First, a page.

Like every language, English has a past. More than many languages, English has changed dramatically over the years: the language as spoken just a thousand years ago would be incomprehensible to us today.
And it is a pity, because this Old English language has a rich and beautiful literature: from heroic poems like Beowulf, to elegiac poems like The Wanderer or The Seafarer, to historical narratives such as The Anglo-Saxon Chronicle. Yet for most people these riches will remain inaccessible, except through the distorting lens of translation.
The only solution is to learn to read Old English. That is just what this series proposes to teach you how to do.
This series is for you if you want to:
- Explore the earliest history of the English language.
- Gain access to new poetic forms and literary devices.
- Open a window into the culture and literature of the Middle Ages.
- Learn to read Beowulf in the original (for why you might want to, read this).
- Immerse yourself in the universe that inspired Tolkien’s Middle-Earth.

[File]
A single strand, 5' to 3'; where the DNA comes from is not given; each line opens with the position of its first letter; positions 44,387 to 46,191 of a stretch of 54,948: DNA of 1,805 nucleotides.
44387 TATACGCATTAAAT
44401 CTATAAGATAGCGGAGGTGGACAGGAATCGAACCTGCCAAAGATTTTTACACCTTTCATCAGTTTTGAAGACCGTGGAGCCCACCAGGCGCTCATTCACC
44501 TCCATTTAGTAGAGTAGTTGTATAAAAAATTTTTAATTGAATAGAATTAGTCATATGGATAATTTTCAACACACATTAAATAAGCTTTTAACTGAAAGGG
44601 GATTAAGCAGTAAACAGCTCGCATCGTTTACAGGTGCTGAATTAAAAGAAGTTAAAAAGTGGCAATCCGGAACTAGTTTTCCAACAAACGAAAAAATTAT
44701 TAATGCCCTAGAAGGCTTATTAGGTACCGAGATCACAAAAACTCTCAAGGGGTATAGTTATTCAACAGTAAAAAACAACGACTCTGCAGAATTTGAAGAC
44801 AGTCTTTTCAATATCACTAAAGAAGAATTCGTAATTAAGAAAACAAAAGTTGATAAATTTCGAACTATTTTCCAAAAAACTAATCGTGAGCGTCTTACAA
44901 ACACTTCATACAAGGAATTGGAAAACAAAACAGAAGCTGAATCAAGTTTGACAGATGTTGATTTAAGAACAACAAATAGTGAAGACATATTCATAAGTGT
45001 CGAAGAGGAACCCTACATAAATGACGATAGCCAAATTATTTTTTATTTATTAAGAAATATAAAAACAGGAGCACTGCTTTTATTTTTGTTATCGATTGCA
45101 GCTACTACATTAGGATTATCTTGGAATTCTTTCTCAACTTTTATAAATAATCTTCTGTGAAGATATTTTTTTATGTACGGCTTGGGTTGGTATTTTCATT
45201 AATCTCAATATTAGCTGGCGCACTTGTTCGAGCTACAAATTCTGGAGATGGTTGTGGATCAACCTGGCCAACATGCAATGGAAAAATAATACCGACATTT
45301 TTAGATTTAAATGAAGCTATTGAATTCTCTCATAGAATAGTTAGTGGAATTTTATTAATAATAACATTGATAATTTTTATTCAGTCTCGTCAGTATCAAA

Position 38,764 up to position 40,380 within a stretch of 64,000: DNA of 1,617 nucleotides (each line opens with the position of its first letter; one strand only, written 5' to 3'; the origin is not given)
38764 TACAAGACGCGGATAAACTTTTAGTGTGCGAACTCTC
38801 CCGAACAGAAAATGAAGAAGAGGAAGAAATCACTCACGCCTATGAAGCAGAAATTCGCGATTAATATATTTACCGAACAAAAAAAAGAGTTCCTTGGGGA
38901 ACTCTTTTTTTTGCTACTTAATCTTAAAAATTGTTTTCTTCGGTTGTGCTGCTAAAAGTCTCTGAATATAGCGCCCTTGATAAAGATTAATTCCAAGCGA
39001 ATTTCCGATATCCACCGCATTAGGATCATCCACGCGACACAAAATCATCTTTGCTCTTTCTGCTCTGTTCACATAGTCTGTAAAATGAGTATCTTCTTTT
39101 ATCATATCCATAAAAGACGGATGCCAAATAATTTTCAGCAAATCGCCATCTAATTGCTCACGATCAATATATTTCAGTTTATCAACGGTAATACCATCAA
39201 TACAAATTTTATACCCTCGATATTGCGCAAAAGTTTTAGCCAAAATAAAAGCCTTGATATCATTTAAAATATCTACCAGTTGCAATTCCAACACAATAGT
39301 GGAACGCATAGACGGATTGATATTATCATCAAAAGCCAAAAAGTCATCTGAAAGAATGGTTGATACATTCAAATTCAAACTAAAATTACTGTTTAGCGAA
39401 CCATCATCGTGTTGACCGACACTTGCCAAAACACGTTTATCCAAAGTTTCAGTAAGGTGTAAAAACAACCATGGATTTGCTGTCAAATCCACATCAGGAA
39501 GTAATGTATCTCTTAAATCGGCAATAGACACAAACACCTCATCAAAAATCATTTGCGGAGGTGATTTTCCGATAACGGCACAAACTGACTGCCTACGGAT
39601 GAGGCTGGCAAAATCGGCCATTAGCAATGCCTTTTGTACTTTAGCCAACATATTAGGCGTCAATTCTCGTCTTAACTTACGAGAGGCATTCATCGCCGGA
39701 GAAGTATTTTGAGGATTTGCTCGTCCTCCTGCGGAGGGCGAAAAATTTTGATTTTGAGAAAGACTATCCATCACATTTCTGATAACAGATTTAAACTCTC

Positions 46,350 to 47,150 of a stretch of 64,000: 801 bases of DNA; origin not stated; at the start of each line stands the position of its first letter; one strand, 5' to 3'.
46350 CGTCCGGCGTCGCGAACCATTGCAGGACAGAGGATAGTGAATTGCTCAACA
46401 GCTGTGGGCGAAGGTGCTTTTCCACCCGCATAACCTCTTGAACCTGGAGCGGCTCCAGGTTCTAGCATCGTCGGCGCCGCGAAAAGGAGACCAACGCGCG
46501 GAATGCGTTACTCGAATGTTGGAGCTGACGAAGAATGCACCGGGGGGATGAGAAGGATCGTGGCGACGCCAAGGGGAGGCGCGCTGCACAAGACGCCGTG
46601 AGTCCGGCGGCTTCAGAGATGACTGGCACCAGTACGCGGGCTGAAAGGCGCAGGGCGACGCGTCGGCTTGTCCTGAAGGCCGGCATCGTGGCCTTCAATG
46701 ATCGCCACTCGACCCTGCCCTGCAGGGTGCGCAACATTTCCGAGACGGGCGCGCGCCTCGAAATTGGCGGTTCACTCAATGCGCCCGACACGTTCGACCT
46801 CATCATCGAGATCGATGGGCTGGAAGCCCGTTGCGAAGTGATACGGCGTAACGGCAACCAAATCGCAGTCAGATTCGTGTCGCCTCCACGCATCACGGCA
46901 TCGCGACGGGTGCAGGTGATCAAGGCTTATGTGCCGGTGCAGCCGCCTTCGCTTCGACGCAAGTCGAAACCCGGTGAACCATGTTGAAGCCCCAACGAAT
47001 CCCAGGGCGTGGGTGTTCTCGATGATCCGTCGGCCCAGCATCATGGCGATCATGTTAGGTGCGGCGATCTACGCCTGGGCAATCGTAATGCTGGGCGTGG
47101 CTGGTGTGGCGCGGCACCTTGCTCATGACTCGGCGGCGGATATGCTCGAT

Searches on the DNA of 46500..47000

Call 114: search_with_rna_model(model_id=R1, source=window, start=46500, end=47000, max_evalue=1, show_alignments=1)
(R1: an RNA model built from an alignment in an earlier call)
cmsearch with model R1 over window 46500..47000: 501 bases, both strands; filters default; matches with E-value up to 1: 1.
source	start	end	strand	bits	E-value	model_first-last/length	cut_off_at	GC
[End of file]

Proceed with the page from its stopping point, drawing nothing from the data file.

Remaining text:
- Satisfy your curiosity about scientifically informed techniques for learning ancient or historical languages.
Structure and goals
Over the course of 8 weeks, we will meet weekly to read short texts in Old English together, starting with short prose texts and gradually progressing to longer and more complex texts until, by the end, you will have made a start on Beowulf.
Over the first seven weeks we’ll be reading excerpts from the Old English translation of the Gospel of Matthew. No dragon-slaying in this text, but it does have the benefit of being relatively easy prose that you can find good Modern English translations of without difficulty. Because poetry presents additional challenges, we’ll save it for last: the reading for Week 8 will be an excerpt from Beowulf.
Once you’ve handled that, you will be able to read most Old English texts with the aid of a dictionary and a bit of patience.
The readings will be supplemented with explanations of important historical or grammatical points, but the focus will be on the readings.
The grammar we discuss will be limited to what is necessary: memorization of endings, verb forms, etc. will be kept to an absolute minimum. There’s good research showing that learning these isn’t particularly helpful! Rather, what is important in a nutshell is exposing you to as much of the language as possible (for more on the science behind this, read this).
Instead, our focus will be on learning to recognize the types of grammatical changes that occur and the contexts in which they occur in texts, so that you can resolve difficulties when you encounter them in your own reading.